nav-left cat-right

Some thoughts on how to define ‘Anthroposophist’

The case of Rudolf Hess raises the question of what constitutes an Anthroposophist. The first point is to consider who is applying the term and what they hope to accomplish with this. In the case of polemical authors attempting to tarnish the Anthroposophical movement as a whole by the actions of a few individuals, an excessively broad definition will serve well. Such a broad definition might define as an Anthroposophist as anyone who finds value in Steiner’s work. This definition is overly broad since it would include many people who might disagree with Steiner in many areas despite finding his work valuable in some contexts. Defining as an Anthroposophist anyone who is a consumer of the practical results of Rudolf Steiner‘s spiritual insights is also overly broad, as it includes anyone who regularly buys Demeter brand produce or Waleda and Dr. Hauschka brand cosmetics, as well as all Waldorf parents and anyone who happens to be treated in an Anthroposophical clinic. Even if their patronage of these practical results borders on fanatical, as in the case of Rudolf Hess, I don’t feel that this is sufficient to consider them an Anthroposophist.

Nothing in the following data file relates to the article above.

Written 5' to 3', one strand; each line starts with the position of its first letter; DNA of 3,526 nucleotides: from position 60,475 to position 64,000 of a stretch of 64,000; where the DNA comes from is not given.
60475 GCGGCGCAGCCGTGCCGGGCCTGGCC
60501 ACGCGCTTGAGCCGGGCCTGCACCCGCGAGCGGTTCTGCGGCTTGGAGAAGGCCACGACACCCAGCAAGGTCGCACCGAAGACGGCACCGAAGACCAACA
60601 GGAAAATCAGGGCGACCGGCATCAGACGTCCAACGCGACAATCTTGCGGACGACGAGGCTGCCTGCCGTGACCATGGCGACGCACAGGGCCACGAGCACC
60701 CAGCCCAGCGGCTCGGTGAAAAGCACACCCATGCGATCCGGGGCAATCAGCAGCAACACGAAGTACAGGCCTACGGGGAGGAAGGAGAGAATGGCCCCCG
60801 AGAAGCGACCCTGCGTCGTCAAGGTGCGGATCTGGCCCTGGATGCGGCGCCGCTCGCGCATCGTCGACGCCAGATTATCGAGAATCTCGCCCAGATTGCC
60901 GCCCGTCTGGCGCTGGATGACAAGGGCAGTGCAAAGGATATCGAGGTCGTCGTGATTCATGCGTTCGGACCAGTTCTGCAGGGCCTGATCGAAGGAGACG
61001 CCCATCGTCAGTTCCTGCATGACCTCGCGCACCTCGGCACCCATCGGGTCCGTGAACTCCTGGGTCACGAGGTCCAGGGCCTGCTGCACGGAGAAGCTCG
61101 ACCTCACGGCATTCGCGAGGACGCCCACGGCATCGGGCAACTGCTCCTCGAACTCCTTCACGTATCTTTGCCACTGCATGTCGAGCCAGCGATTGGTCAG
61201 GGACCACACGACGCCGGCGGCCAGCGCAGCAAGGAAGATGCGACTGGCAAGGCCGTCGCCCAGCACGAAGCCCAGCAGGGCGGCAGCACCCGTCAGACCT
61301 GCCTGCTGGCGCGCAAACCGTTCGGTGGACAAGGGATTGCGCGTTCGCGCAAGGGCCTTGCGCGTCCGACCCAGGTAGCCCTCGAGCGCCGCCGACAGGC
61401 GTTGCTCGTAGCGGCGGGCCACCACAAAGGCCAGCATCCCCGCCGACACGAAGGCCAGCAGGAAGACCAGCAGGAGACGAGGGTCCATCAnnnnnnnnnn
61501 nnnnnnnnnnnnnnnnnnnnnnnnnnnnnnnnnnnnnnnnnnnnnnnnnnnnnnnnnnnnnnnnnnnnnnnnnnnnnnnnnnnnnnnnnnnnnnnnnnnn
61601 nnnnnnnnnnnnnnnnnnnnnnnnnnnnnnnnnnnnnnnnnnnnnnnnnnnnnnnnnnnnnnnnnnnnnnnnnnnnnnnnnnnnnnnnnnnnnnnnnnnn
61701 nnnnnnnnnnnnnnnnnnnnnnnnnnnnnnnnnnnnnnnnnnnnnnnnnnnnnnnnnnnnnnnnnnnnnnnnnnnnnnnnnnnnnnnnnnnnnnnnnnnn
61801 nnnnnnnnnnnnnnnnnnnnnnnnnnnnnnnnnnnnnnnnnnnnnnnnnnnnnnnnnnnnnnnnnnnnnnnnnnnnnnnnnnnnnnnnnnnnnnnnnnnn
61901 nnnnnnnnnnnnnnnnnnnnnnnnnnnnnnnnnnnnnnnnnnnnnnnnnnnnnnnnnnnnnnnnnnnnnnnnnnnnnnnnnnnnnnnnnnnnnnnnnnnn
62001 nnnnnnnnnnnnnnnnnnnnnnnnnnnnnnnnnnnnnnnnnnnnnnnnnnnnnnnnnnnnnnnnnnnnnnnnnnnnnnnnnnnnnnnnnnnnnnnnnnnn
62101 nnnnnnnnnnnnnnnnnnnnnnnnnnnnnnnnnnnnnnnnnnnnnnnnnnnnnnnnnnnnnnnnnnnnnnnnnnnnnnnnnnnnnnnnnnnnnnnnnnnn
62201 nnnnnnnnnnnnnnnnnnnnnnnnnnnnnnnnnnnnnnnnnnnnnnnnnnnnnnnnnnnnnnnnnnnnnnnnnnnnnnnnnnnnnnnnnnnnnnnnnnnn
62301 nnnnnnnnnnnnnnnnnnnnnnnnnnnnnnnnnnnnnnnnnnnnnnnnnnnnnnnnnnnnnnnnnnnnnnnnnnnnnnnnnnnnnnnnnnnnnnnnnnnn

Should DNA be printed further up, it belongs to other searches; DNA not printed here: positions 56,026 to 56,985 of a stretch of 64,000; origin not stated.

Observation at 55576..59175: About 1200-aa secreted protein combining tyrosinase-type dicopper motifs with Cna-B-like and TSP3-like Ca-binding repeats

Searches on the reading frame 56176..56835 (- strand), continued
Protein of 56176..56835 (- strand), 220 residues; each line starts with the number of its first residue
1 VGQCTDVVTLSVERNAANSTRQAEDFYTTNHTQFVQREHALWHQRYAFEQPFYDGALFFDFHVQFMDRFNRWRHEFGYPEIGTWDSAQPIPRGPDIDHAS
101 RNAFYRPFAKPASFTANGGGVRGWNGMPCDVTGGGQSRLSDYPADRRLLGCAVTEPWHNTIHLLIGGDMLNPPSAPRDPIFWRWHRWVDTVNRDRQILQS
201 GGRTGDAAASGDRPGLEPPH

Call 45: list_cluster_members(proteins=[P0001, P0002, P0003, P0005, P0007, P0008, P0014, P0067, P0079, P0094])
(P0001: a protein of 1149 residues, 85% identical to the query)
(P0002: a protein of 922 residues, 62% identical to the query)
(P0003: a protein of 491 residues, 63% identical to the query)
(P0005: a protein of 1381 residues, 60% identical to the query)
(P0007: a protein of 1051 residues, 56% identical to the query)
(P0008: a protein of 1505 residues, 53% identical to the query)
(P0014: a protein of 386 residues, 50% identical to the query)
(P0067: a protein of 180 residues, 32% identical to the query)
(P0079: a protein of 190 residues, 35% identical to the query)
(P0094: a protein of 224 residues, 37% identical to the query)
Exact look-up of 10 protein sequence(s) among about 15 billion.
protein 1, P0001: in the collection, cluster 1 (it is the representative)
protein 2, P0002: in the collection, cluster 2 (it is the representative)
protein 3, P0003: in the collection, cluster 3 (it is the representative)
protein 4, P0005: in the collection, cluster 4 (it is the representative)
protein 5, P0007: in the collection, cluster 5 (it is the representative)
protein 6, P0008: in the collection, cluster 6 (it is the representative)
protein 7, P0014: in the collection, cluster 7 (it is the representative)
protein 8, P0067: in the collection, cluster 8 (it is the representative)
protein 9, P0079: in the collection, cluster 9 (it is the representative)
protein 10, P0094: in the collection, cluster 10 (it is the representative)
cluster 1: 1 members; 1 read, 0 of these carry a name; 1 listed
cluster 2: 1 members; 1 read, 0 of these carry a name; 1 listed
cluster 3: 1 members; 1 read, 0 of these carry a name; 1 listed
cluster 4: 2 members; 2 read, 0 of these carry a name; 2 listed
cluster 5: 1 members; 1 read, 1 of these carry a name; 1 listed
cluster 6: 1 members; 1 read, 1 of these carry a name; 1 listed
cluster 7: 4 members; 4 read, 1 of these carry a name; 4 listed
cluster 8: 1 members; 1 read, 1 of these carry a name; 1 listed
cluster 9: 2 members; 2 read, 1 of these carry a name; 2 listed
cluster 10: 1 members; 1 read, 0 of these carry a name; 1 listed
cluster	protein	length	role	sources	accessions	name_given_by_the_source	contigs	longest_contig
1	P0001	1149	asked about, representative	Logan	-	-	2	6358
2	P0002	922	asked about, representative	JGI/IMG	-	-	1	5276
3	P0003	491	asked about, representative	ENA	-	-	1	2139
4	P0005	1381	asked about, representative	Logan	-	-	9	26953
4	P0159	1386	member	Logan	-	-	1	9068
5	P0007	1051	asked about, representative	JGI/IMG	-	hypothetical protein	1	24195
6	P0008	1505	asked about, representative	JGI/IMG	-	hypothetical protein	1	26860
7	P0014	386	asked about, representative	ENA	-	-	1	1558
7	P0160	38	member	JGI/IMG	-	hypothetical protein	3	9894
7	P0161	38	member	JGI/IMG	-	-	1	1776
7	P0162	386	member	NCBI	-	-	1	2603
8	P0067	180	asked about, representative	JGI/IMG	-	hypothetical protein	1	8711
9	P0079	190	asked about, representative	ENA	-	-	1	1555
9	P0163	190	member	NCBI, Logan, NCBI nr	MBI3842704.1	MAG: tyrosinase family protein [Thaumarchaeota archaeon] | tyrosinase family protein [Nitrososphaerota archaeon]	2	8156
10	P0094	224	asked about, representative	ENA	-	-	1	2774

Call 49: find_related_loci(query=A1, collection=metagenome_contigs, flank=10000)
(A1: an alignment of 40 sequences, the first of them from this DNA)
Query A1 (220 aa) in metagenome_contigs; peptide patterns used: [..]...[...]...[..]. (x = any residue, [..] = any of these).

To me an Anthroposophist is, at the very least, someone who studies Steiner’s work actively. But even this is not a final definition, for a number of very hostile critics arguably also fit this criterion. Whether or not a person is an Anthroposophist is as much a question of inner attitude towards Steiner’s work as it is whether or not they actively studiy it. If the reader feels a sort of warm enthusiasm when they read Steiner, then they are part of the way to meeting my definition.

Comments are closed.